The local restaurants are numerous if you have any room after all that cheese. A Google search revealed twenty places to eat, but I needed to include two spots where I enjoyed meals. So, as good as research is, keep your eyes open for unexpected spots. An article about all the meals I ate during my seven days in the amazing Azores will be published soon. Meanwhile, to make you drool, let me tell you about a few of the best restaurants that over-fed me.

Os Amigos is a café restaurant in Calheta. They serve traditional Azorean cuisine on the waterfront in Ponta de São Lourenco. Many dishes are grilled, and most are local products and kinds of seafood. From our appetizer of fresh bread with São Jorge cheese to the Passion Fruit Sweetness (I promise, it really is called that) and the seafood in between, chefs put local goods to use. 

Our group enjoying lunch at a long table at A Quinta Restaurante with everyone raising their glasses in a toast
Our group enjoying lunch at A Quinta Restaurante © Jo Clark

A Quinta Restaurante and Residencial has one guest room above the restaurant. A Quinta is close to the airport, and the village is within walking distance. They served a delicious Dona Amelia pastry, Terceira Island’s traditional tea cake named for a Queen. Of course, they shared the recipe. *smile*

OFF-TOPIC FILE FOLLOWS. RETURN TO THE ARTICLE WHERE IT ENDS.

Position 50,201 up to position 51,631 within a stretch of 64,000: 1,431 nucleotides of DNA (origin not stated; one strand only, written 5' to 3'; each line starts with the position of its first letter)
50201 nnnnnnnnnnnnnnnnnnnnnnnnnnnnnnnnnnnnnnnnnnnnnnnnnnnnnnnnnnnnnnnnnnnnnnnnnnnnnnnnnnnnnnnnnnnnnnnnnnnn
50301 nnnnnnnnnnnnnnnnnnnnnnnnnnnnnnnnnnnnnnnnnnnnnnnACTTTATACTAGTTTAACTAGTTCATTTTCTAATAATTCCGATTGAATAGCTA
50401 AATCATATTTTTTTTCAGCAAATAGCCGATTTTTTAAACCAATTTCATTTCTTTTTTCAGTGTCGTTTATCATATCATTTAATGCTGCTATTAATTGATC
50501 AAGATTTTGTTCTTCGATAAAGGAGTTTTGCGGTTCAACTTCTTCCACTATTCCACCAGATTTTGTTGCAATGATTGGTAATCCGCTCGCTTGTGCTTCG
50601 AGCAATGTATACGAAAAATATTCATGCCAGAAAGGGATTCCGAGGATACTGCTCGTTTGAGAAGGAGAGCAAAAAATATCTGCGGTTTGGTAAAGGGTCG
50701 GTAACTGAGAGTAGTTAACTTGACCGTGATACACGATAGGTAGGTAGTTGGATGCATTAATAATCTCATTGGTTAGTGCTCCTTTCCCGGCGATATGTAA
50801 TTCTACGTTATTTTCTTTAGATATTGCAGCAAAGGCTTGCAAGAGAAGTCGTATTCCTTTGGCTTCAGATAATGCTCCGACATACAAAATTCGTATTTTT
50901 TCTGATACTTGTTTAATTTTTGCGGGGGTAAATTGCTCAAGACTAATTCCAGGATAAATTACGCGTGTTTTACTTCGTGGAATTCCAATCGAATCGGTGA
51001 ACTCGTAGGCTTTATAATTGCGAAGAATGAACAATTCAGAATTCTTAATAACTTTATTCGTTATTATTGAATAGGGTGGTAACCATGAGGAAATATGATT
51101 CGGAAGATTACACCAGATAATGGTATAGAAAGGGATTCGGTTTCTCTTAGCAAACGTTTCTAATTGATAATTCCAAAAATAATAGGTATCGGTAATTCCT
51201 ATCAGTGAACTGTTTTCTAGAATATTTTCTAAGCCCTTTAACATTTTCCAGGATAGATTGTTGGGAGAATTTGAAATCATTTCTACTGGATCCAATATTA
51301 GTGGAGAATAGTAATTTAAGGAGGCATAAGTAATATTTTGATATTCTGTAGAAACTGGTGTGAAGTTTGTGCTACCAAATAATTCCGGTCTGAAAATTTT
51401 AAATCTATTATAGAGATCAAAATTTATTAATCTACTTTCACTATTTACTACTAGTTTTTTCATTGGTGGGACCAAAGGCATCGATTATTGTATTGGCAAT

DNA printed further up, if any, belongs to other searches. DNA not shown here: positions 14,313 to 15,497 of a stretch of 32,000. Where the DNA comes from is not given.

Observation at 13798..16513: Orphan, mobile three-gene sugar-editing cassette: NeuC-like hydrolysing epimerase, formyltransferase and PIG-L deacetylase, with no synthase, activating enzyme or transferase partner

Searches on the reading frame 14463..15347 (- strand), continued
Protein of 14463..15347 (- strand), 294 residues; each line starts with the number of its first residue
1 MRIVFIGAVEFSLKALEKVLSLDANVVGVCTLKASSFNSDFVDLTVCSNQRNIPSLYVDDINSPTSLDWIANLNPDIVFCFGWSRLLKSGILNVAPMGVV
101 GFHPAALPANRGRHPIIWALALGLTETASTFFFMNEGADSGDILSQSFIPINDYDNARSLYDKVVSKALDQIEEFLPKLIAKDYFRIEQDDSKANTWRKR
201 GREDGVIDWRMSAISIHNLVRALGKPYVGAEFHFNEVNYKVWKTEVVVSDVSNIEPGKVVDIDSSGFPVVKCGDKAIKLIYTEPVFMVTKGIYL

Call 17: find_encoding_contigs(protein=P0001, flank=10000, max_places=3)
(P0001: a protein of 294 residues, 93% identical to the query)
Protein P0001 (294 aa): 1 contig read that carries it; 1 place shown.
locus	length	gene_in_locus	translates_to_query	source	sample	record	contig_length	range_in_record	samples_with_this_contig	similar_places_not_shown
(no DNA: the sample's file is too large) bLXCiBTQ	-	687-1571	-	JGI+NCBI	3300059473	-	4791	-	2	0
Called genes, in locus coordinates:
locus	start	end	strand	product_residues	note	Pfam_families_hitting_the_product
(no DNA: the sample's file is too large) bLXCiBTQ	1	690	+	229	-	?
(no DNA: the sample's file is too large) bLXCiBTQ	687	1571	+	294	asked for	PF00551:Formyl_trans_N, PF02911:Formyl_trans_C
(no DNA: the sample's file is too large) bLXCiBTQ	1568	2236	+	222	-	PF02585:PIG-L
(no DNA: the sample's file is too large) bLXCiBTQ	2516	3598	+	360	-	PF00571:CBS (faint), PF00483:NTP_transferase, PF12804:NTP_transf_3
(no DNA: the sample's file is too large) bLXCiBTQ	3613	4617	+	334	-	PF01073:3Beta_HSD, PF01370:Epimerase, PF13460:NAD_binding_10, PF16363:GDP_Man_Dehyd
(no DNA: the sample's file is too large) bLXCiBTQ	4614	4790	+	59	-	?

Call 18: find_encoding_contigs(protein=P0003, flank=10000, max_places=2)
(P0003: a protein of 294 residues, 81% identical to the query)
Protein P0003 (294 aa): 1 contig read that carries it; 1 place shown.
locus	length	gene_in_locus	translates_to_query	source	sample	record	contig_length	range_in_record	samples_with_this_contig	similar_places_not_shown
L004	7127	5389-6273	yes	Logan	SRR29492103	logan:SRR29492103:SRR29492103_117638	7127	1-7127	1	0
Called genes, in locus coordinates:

A large chocolate birthday cake, covered in hazelnuts and chocolate truffles
Chocolate birthday cake for our friend © Jo Clark

Cantinho das Buganvilias Resort and Restaurant is a one-stop shop, with rooms, efficiency apartments, a restaurant, a bar, and Chef Bráulio in charge. I spent time in the kitchen where two women were helping him, and the three turned out fantastic food. There was a delicious grilled octopus, baked tuna, and sides galore, and we took small servings of two desserts—because who can pick just one? Plus, one of our group was celebrating her birthday. We were already eyeing that chocolate masterpiece, measuring our remaining room against the size of the desserts on the table. 

Oh, and did I mention the Portuguese wines we drank? Wine with each meal was a requirement (right?) The wines that we drank did not disappoint. There will be more about those sips in the food article, so stay tuned.

Where to Stay

If you Google the term “Sao Jorge Azores hotels,” you will pull up 101 results. But you only need to know about one. *grin* You’ll love staying at the secluded São Jorge resort of Cantinho das Buganvilias Resort. Located in Queimada (also called Carregadouro), the Buganvilias Resort is the length of two football fields from the Atlantic. The Resort is sandwiched between the remains of old windmills. Although the Resort feels secluded, it is convenient to the São Jorge airport.